It is always interesting to see any chef explore himself and work into his repetoire his own personal travel experiences. But what happens when an amuse bouche is less than what you expect or even inedible?
I was speechless when the waiter tried to claim that this combination is Venetian especially as I was sitting with a 5th generation Venetian. He too was perplexed by the claim that peanut butter was once Venetian. The combination of peanut butter with a sardine is just bizarre – sorry.
The food at Local is 100% fusion and influenced by both the chef’s wife, who is Japanese, and the exposure he has after making several trips to Japan. Chef Matteo Tagliapietra grew up on the island of Burano where Gatto Nero still rules the roost. Before Local, he worked for Locanda Cipriani and Locanda Locatelli, Nobu, etc.
There is no doubt his dishes have good visuals, and his culinary compositions photograph well, but fusion at Local has some fundamentals issues. The ideology of using Japanese inspiration makes good sense yet there is a fine line between how, when and why – this is a matter of education.
I sometimes tell the story of an iconic chef named Barry Wine who was chef/owner of the quilted Giraffe in New York. I visited him on numerous occasions and thought he was amongst the most intelligent culinary experts in the United States at the time. Barry could cook and was a mastermind at dissecting ideas and transforming them into plates that could blow you away: http://topics.nytimes.com/top/reference/timestopics/people/w/barry_wine/index.html Barry used 100% Japanese fusion and knew what he was doing except there were times when he offered us some dishes and they were out of context. The reason was Barry mostly visited Japan in his free time and that was summer, so consequently he used summer ideas in the winter – oops.
Selecting my wines at Local was a joy, as I studied the wine list carefully and spoke with the sommelier Luca Fullin who didn’t flinch when I returned a bottle explaining it was oxidized. He is uber knowledgable and professional.
While his sister Benedetta watches over the service and seems more focused on the room flow, the two family members work hard to make clients enjoy the atmosphere and excellent wine list.
We tried several dishes including a risotto made with a traditional fish named gò. The dish is described as Risotto with gò, a small greenish fish with big eyes is used to make a stock for the risotto: https://en.wikipedia.org/wiki/Black_goby Its typical habitat is lagoons, estuaries and inshore waters, on sandy or muddy bottoms and among seagrass and seaweeds, and it occasionally moves into fresh water.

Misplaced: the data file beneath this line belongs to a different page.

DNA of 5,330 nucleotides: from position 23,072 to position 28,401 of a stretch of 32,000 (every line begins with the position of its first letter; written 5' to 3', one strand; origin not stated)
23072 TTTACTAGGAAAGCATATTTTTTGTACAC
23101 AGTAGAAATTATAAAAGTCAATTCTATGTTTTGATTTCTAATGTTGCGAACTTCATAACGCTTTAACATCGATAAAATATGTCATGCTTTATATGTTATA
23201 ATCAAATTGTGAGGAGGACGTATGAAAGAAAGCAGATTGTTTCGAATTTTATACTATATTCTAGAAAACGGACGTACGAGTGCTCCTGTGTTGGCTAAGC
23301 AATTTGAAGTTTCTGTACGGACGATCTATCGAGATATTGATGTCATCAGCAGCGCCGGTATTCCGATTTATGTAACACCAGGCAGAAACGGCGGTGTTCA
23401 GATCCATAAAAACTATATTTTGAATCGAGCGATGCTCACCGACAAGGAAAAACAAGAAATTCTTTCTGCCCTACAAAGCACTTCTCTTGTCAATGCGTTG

The risotto was accompanied by nori and katsuobushi, an interesting idea to use fusion of these two materials. This traditional gò venetian dish is said to be invented in the 16th century by the fishing communities of Burano. I thought it was a path in the right direction, but it fell short of my expectations.
The idea of katsubushi is much more than the waiter describes it, “dried smoked fish” as it is one of those very important fermented umami foods on planet earth. One of those sacred Japanese ingredients used by all Japanese chefs, it has so many levels of quality:https://mesubim.com/?s=dashi Perhaps the type of katsubushi the chef uses or the way is was shaved made me think differently. The nori was ineffective and as a decorative element it is seems pointless.
Also, I couldn’t get my head around the fusion of Parmesan cheese combined with Katsuobushi and nori – cheese and fish maybe works in Italy, but in Japan no chance. This dish needs some more thought on how to best fuse these kinds of materials. It seems as if there isn’t enough thought as to why, or how to use this combination. The reason I raise this point, is by using Katsuobushi, you are imparting kokumi described as heartiness. The rice has enough to suffice and if you still insist to use the katsuobushi, consider to shave it at the table. The reason is katsuobushi expresses itself best when it contacts heat and only momentarily.
But gò fish are a fantastic part of the fish fauna in the Venice lagoon, and in particular in the transitional water biodiversity in and around Venice and in the Northern Adriatic transitional water environments.
I skipped the Veal’s heart and tuna sauce and opted for the Like a prawn cocktail using red Sicilian shrimps made into a meaty dish.
I decided to try it after having a similar dish at Pino Cutaia in Licata Sicily:https://mesubim.com/2015/05/06/la-madias-surprise-pino-cuttaia-licata/
This is Pennoni with lamb, red chili, yogurt and mint and the Turbot, spring onions, lemon and capers and the Veal, loquat, capsicum and summer truffle and the Tataki aubergine, spices, kefir, basil seeds and apricot.
I did try other dishes to make sure I wasn’t being overly critical and discovered that Local chef is just trying too hard to be overly creative and the use of a “fresh local raw materials” by “local’s chef seems to be an oxymoron in some cases.